Policies & Issues

Energy Taxation


What is it?

On 13 April 2011, the European Commission presented its proposal to revise the outdated rules (Directive 2003/96/EC) on the Taxation of Energy products (ETD) in the European Union.  The proposal should change the way energy products will be taxed in the future (as of 1 January 2013), thereby aiming to remove imbalances and taking the CO2 emissions and energy content of energy products into account.  The Commission proposes to split energy taxes in two parts, which together will determine the overall tax-rate of a product: the first part is linked to the CO2 emissions of the energy product and the second is based on the energy content of products.

  • CO2: a single minimum rate for CO2 emissions (20 €/t CO2) would be introduced for all sectors not covered by the EU Emission Trading Scheme (ETS).  This would provide a carbon price for these sectors of the economy, namely households, transport, smaller businesses and agriculture that are outside the scope of the EU ETS. Renewable energy sources would not be subject to this CO2 element.
  • Energy: minimum tax rates for energy would be based on the energy content of a fuel (€/GJ) rather than the volume. This means that a fuel will be taxed on the basis of the amount of energy that it generates, and greater energy efficiency will automatically be rewarded. The energy component of the tax will help to remove current distortions for competing energy sources (for example petrol and diesel) and will make taxation fairer for consumers because energy content is more important than volume when it comes to energy consumption.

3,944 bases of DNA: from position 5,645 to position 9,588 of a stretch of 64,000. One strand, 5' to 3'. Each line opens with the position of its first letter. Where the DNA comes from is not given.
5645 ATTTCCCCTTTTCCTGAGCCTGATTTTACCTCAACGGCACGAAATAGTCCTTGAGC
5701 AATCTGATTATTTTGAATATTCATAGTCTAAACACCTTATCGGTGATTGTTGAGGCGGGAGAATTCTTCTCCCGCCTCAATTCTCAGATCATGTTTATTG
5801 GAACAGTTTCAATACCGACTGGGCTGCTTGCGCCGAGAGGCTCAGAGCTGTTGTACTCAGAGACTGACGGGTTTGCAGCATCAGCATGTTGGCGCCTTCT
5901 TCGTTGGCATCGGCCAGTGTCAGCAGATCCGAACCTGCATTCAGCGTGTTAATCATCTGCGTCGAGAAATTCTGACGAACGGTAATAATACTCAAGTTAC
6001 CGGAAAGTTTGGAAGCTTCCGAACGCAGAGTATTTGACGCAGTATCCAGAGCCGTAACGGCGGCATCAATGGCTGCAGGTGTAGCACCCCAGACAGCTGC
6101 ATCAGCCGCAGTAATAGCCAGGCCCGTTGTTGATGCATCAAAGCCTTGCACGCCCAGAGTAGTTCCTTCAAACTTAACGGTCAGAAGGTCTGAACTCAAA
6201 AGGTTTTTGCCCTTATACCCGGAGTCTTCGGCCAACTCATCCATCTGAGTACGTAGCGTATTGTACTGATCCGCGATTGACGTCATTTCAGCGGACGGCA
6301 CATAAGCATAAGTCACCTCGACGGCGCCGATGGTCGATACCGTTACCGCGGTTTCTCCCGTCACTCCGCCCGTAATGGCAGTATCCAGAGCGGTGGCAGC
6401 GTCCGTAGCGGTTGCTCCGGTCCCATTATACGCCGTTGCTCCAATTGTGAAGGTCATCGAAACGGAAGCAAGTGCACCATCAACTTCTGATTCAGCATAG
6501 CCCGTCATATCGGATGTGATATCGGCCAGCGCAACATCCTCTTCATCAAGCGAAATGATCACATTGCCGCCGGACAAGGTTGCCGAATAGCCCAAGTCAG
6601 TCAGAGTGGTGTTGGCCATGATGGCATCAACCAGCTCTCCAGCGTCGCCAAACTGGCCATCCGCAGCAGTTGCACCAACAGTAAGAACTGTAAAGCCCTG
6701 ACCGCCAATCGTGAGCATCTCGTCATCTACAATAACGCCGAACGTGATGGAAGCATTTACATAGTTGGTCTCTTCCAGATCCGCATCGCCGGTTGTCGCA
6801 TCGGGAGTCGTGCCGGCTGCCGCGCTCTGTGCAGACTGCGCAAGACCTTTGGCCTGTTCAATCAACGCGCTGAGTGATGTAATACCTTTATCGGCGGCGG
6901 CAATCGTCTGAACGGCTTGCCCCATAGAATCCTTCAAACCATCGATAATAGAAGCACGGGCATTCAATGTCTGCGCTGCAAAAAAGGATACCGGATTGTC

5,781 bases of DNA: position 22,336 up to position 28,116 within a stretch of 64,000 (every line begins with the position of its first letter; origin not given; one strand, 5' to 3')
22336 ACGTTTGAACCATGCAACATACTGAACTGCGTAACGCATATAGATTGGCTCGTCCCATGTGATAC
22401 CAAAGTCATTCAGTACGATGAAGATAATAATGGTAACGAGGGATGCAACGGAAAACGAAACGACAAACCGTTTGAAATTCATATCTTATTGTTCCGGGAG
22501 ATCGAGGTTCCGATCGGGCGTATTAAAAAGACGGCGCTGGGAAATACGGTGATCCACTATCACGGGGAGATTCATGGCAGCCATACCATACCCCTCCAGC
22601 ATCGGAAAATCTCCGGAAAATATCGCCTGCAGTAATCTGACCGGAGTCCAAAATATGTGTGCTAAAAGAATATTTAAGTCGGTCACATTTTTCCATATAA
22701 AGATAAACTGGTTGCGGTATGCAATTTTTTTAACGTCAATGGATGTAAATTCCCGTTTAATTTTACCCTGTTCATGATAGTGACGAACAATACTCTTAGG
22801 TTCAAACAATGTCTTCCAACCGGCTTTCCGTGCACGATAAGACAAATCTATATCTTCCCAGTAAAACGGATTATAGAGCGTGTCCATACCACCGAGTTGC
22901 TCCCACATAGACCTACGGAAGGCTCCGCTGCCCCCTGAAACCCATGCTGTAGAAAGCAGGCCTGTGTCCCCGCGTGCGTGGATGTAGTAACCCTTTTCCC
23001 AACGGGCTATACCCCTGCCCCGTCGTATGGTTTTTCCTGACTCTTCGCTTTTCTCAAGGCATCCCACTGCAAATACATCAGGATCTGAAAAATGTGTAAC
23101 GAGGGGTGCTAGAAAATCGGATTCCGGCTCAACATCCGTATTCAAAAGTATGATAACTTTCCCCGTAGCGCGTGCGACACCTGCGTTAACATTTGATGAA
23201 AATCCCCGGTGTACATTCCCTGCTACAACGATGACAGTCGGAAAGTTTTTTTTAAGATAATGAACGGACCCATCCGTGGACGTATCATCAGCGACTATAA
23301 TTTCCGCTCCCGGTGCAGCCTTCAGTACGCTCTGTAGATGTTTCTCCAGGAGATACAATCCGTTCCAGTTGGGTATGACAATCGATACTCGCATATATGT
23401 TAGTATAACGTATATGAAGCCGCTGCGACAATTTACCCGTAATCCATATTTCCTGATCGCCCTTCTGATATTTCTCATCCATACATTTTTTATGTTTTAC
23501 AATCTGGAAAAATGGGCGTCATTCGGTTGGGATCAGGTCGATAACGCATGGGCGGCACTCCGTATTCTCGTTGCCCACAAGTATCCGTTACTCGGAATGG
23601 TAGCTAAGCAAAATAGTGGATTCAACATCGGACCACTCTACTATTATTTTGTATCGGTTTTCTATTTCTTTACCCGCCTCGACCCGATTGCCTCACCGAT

Why is it important?

The proposal should foster energy efficiency, the use of renewable energy sources and investment in the green economy. Finally, a revised Energy Taxation Directive with a CO2 element would prevent a patchwork of national policies from creating obstacles and distortions in the Internal Market. 


Our viewpoint

Orgalime anticipates a possibly negative impact of the revision on those sectors exposed to so-called “carbon-leakage”.  Whereas these sectors have been exempted from taxation under the ‘old’ Directive, the revision foresees to “provide for transitional measures so as to avoid an undue cost impact while maintaining environmental effectiveness of CO2-related taxation”.  The Commission will take appropriate follow-up action to ensure that all sectors susceptible to “carbon leakage” are subject to the same treatment under the future ETD.


How we have been engaged

The revised Directive will apply from 2013, to work in parallel with the third phase of the EU ETS.  There shall be an appropriate phase-in period for member states to restructure their taxes and to give national administrations, businesses and the energy sector time to adjust.  Long transitional periods for the full alignment of taxation of the energy content, until 2023, will leave time for industry to adapt to the new taxation structure.  Orgalime is monitoring this issue closely in its Energy Working Group and is in contact with the European Commission to ensure equal treatment of the carbon leakage issue.


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